I attended Sunday’s performance of the new Christopher Theofanidis opera Heart of a Soldier in its premiere run at San Francisco Opera, and found it to be a very moving and powerful piece. The cast was excellent, especially the three leads: Thomas Hampson as Rick Rescorla, William Burden as Dan Hill, and Melody Moore as Susan Rescorla. The score was nicely lyrical and singable, not the nearly-all-recitative music that burdens a lot of contemporary opera. I recommend it to anyone interested in new operatic works, or who are interested in operatic responses to dramatic events like 9/11.
The opera is controversial for two obvious reasons – the subject matter and the issue of operatic quality. Nearly any opera premiere that’s interesting will be controversial for the latter reason. However, when you make an opera that ends with the 9/11 attack on the World Trade Center, you’re going to have more controversy than usual. I wanted to weigh in on both aspects with some initial thoughts.
I think some people misunderstand when they hear people involved with the production say that it’s not about 9/11. The 9/11 attack only happens in the last scene of the opera. The opera itself is a character study of Rick Rescorla viewed through his relationships with Dan Hill and Susan Rescorla. I found this to be a fascinating and deeply thought-provoking portrayal of someone who couldn’t be much more different from me. What was it that drew Rescorla and Hill to the military life? What kept them there or drove them away? What did they take from their military experience into civilian life? This culminates in 9/11, but as the title says, the focus is on what Rescorla believes is the heart of a soldier. It is not at all about what 9/11 meant to the USA and the world, though of course your perspective on that will affect your response to the opera.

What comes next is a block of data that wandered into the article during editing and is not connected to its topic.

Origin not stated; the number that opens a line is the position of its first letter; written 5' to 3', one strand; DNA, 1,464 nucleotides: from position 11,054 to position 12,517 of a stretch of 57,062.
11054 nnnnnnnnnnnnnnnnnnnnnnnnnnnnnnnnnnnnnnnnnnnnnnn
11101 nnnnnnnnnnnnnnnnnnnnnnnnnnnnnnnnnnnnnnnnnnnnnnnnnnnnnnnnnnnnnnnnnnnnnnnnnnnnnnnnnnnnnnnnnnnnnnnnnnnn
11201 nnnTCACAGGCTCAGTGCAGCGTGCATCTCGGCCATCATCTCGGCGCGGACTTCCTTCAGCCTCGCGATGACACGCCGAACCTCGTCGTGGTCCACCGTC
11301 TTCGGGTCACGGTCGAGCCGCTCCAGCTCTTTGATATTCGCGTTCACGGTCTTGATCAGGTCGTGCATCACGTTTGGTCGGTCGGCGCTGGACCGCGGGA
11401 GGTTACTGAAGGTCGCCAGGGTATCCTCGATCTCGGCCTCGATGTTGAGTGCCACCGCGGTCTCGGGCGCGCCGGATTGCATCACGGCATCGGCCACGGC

Operas usually don’t live and die on their subject matter or their libretto (Donna Di Novelli is the librettist here). It’s the music that matters most. Naturally it’s hard to assimilate a new opera in one performance. My initial impression is that the music is very strong and nicely written for voices. My main criticism is that it seems a bit short of breath at times; there are arias and other moments that could be extended or repeated more. What Puccini did in terms of repetition to make his melodies memorable in operas like Madama Butterfly, without being too obvious about it, might be a helpful model to follow. Jeff Dunn makes much the same point in his San Francisco Classical Voice review.
Joshua Kosman’s review in the San Francisco Chronicle faulted the dramatic structure while generally praising the music and many of the individual elements in the opera. I disagree with his negative assessment. Character studies that lead to a climactic ending can pack a powerful emotional response even when there is minimal conflict between the characters on stage. I was indeed not convinced by Act I’s dramatic structure at intermission, but it made great sense when the opera was complete. This was a great example of Keith Jarrett’s dictum that “Until the whole appears, the parts should not be criticized.”
Other critics have accused the opera of “emotional manipulation” as if that were a bad thing. Music’s ability to manipulate emotions is what makes it such a prominent part of human existence. Scientists like David Huron and Daniel Levitin have helped explain why. Are you skeptical about the role that music plays in Rescorla’s professional life in this opera? It’s practically a dramatization of portions of Chapter 2 in Levitin’s The World in Six Songs. Good opera increases emotional communication even more with its combination of music and theater. The fact that I was profoundly moved at the end of the opera is a good thing. The ending was exceedingly well staged by director Francesca Zambello, falling neither into the trap of vague understatement that I thought plagued the Doctor Atomic premiere, nor the more obvious trap of vulgar overstatement.
Heart of a Soldier is not for everybody. I don’t know if the opera will survive in the repertoire or not. If you love opera and view it as a living, breathing, relevant art form in today’s world, and you’re in the San Francisco Bay area, please go see it and judge for yourself. There are three more performances on September 24, 27, and 30.